3 Ways Carrying a Credit Card Balance Can Hurt You

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Here's why it pays to avoid a credit card balance at all costs.

Sometimes, even the most responsible credit card users wind up with a balance they can't pay off by the time their bill comes due. Maybe you may have a month where your expenses come in higher than expected. Or, like many people, you may get tempted by a sale and go a bit overboard on a shopping spree.

But while carrying a credit card balance isn't so uncommon, it's also not the most healthy thing to do. Here are a few ways a credit card balance could hurt you.

1. It can cost you money in interest

Any time you fail to pay off your credit card balance by the time your bill is due, you sign up to pay interest on the portion you carry forward. Now, if you end up carrying, say, a $250 credit card balance for three months on a card that charges 20% interest, the damage won't be so bad. In fact, all told, your interest charges will amount to just $5.

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But if you carry a larger balance for a much longer period of time, the credit card interest gets worse. Say you rack up a $2,000 credit card balance that takes you 18 months to pay off at 20% interest. In that case, you'll end up losing $291 to interest charges -- a far cry from a mere $5.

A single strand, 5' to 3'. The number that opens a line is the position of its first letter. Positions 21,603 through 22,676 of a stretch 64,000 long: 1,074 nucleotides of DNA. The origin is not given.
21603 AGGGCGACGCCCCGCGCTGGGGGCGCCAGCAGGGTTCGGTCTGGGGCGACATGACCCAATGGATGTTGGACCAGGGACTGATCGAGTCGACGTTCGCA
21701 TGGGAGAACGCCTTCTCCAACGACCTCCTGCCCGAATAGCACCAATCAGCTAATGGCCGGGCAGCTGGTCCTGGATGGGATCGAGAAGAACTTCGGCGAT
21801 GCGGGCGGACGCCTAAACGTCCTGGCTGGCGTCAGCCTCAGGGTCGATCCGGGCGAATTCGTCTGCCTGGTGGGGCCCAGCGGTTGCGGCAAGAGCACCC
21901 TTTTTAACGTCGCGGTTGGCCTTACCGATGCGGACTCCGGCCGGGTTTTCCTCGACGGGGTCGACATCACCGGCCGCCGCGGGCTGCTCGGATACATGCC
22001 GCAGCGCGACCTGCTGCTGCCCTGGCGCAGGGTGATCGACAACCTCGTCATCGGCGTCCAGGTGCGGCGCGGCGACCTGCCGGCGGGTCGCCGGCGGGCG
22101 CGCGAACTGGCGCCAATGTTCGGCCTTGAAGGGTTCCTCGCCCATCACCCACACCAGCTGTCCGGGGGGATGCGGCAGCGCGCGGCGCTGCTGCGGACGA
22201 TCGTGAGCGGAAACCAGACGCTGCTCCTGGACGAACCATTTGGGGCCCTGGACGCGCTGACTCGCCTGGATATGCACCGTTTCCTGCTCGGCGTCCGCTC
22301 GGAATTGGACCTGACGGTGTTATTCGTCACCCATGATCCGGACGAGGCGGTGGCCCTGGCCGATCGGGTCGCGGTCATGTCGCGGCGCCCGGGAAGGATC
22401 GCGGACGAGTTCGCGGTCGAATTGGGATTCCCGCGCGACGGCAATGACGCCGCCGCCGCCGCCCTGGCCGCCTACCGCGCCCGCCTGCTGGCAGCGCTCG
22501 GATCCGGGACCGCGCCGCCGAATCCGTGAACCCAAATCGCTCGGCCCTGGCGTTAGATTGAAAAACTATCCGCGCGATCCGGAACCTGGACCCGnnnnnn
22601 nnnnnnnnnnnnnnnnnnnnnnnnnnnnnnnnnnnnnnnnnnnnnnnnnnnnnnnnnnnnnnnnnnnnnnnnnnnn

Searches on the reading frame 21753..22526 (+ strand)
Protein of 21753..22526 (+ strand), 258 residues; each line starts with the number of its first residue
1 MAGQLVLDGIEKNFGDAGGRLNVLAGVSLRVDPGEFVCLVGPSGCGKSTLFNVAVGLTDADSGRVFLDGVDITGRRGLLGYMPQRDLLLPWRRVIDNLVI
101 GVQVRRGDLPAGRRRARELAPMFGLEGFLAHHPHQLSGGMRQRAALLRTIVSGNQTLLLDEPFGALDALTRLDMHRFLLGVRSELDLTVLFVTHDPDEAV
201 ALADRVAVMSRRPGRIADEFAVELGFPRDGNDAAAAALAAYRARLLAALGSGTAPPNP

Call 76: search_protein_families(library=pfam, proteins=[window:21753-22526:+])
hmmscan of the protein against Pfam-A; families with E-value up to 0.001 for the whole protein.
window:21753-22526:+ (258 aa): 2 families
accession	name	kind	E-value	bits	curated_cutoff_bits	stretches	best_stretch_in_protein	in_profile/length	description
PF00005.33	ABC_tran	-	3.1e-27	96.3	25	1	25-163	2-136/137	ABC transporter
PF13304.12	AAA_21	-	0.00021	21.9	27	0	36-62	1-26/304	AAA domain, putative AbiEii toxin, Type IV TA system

2. It can lower your credit score

Carrying a credit card balance could raise your credit utilization ratio, which is a key factor that goes into calculating your credit score. Your credit utilization ratio speaks to how much of your available credit you're using at once, and the higher that ratio, the more damage your score could sustain.

Of course, if your credit score takes a hit, it could become harder for you to borrow affordably when you need to. And you may also be denied credit card offers that appeal to you, such as those that offer generous sign-up bonuses or extra cash back on your purchases.

3. It can cause you a world of stress

Some people just don't like the idea of owing money or being in debt. If you're one of them, then carrying a credit card balance could raise your stress levels and impact not just your mental health, but also, your physical health.

How to avoid carrying a credit card balance

If you use credit cards regularly, your best bet is to pay them off every month. To increase your chances of being able to do that:

  • Stick to an official budget that outlines your various monthly expenses rather than spending money freely.
  • Keep tabs on your credit card spending by logging into your accounts every week rather than waiting until your statements arrive to see how much you've charged.
  • Have money in the bank for surprise expenses so you're not forced to whip out your credit card to cover unforeseen bills.

With the right strategy in place, you can avoid carrying a credit card balance -- and the negative repercussions that come with it.

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